Germany’s offshore wind investment received a big, much-needed boost on August 11 as Munich City Utilities and Sweden’s Vattenfall announced a huge wind-farm investment off the German North Sea coast.
Due to start construction in 2015 and come online in 2017, the $1.6 billion Sandbank offshore wind farm project entails Vattenfall installing 72 turbines off the German North Sea coast. That would add a massive 1.4 terawatt-hours (TWh) of clean, renewable electricity to the German grid, enough to supply some 400,000 homes, according to an AFP news report.
1.4 terawatt-hours of offshore wind power capacity
Vattenfall will own a 51 percent ownership stake in Sandbank. The Swedish energy group operates 900 turbines in Northern Europe and the U.K., making it the second largest offshore wind farm operator worldwide, according to the company.
Commenting on Sandbank, Vattenfall’s Gunnar Groebler stated:
“The Sandbank project is further testament to Vattenfall’s strategy of consistently focusing our growth efforts on the expansion of renewable energy,” said an executive responsible for renewable energy.”
Sandbank is the first offshore wind farm project announced since Germany enacted a new version of its renewable energy law on August 1. That included a reduction in state support for offshore wind farms. It’s the second North Sea wind farm project between Vattenfall and Munich City Utilities. The 80-turbine Dan Tysk, the first, is due to begin operations in 2015.
Europe’s offshore wind power sector
Commenting on market conditions in Europe’s offshore wind power sector, European Wind Energy Association (EWEA) Deputy Chief Executive Officer Justin Wilkes stated:
“To ensure healthy growth in the latter part of the decade, and to ensure offshore wind energy plays its role in meeting the EU’s competitiveness, security, renewable and climate objectives, the industry must be given longer-term visibility. An ambitious deal on the 2030 Climate and Energy package by the EU’s Heads of State in October would send the right signal, making their decision particularly important for the offshore wind sector.”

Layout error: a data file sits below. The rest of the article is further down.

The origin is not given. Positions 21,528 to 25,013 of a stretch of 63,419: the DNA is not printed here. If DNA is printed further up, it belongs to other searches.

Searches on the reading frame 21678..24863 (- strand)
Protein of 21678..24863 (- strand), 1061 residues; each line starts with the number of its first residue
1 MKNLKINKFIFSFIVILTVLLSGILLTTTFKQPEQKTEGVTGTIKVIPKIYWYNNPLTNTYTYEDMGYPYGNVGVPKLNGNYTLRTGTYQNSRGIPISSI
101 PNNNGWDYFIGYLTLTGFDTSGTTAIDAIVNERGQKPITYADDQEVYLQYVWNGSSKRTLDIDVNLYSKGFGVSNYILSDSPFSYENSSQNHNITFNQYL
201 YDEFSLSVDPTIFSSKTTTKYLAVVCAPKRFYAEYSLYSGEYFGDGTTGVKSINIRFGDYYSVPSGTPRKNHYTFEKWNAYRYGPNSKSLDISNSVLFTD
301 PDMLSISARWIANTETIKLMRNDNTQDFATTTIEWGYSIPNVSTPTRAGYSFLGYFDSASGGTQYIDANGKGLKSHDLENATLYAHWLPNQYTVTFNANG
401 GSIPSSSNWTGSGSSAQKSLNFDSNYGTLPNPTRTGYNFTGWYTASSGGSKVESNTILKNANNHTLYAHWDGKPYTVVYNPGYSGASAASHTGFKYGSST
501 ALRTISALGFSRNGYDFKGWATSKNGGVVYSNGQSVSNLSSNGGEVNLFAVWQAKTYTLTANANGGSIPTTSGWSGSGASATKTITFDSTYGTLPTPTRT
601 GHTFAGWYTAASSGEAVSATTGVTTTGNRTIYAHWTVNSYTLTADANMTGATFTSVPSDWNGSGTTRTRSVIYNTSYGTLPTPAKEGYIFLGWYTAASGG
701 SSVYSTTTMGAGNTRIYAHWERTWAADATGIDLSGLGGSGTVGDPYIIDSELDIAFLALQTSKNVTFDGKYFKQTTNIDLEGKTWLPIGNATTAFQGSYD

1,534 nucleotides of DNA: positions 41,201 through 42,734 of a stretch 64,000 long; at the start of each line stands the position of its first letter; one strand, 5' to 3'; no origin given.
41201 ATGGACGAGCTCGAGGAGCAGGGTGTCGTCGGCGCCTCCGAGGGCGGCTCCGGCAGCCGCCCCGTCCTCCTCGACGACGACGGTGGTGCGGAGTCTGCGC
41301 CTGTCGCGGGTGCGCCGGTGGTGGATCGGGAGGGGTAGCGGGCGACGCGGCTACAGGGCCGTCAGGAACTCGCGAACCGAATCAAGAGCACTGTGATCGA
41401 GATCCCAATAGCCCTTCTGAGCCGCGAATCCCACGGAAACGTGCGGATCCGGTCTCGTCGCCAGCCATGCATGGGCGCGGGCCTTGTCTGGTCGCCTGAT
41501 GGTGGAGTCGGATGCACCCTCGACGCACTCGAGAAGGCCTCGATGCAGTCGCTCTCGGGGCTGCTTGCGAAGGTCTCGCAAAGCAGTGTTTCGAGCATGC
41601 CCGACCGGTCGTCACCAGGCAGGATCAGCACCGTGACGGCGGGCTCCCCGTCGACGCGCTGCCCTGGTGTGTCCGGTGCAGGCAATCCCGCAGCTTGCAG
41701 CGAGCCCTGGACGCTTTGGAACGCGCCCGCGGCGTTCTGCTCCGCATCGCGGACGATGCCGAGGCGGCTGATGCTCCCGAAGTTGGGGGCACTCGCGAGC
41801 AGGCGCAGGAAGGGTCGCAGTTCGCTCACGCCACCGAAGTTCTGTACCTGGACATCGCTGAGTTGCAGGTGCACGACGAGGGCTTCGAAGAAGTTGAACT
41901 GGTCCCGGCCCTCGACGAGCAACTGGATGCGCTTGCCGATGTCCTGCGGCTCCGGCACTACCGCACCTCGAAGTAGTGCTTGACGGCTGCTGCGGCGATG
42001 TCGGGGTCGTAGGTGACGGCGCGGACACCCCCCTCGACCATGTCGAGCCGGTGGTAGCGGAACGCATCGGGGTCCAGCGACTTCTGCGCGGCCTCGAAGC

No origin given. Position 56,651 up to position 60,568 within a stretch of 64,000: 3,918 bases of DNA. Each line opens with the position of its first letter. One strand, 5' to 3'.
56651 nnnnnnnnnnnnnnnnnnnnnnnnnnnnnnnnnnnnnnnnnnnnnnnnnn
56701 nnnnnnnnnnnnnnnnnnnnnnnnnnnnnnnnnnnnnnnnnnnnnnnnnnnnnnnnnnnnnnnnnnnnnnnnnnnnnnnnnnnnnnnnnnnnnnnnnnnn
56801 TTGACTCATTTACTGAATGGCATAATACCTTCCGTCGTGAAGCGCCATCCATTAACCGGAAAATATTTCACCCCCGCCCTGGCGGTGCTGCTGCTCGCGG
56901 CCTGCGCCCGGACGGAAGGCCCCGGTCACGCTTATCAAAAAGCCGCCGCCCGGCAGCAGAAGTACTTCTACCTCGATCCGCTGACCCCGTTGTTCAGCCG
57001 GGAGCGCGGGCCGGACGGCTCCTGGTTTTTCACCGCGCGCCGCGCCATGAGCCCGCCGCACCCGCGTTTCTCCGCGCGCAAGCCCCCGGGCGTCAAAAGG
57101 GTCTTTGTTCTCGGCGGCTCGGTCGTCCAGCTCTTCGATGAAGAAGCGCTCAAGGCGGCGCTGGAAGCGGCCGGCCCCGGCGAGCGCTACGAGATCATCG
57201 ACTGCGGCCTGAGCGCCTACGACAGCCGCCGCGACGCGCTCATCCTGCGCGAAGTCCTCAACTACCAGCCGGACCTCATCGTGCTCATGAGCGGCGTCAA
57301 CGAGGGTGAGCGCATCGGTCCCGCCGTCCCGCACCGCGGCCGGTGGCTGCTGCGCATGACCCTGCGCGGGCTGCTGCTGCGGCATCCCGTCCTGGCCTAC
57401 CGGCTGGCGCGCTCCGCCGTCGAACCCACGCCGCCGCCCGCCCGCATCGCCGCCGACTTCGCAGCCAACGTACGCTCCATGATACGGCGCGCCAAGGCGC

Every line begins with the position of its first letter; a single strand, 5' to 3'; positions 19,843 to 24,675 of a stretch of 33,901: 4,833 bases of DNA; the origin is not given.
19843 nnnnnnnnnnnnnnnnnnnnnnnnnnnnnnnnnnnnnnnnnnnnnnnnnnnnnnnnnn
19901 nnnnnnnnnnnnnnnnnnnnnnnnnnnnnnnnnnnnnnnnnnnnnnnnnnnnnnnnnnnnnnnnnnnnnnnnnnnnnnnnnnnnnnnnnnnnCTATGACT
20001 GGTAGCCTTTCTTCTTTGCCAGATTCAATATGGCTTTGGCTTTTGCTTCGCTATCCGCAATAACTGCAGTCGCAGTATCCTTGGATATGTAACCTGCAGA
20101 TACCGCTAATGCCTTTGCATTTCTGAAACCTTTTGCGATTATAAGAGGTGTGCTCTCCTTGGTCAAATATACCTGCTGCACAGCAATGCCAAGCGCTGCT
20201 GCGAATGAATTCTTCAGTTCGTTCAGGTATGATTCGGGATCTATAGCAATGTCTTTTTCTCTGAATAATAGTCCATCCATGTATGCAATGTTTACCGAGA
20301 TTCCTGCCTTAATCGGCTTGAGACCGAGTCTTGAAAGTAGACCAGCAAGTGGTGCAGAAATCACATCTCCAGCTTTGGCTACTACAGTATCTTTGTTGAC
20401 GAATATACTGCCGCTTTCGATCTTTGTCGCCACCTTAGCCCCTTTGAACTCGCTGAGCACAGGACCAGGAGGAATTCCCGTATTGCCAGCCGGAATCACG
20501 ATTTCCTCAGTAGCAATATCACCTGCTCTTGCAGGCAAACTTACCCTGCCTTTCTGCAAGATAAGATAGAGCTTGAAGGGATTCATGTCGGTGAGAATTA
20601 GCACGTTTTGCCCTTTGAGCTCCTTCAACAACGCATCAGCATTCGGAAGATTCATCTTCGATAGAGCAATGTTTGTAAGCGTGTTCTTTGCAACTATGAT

Sixteen offshore wind farms with a total 4.9 gigawatts (GW) of power capacity are under construction in Europe, according to the latest report from the EWEA released July 14. A total of 781 megawatts (MW) from 224 offshore wind turbines were fully grid-connected during 2014’s first half, a 25 percent drop from that a year prior.
“Despite offshore wind power installations being lower than in the first six months of last year, it remains the fastest growing power sector in Europe,” Wilkes noted.
In addition, 282 offshore wind turbines were installed and were awaiting connection to the grid, bringing the total awaiting grid connection to 310. That will add another 1,200 MW to the European Union’s total offshore wind power capacity, according to EWEA.
*Images credit: 1), 2): Vattenfall; 3) EWEA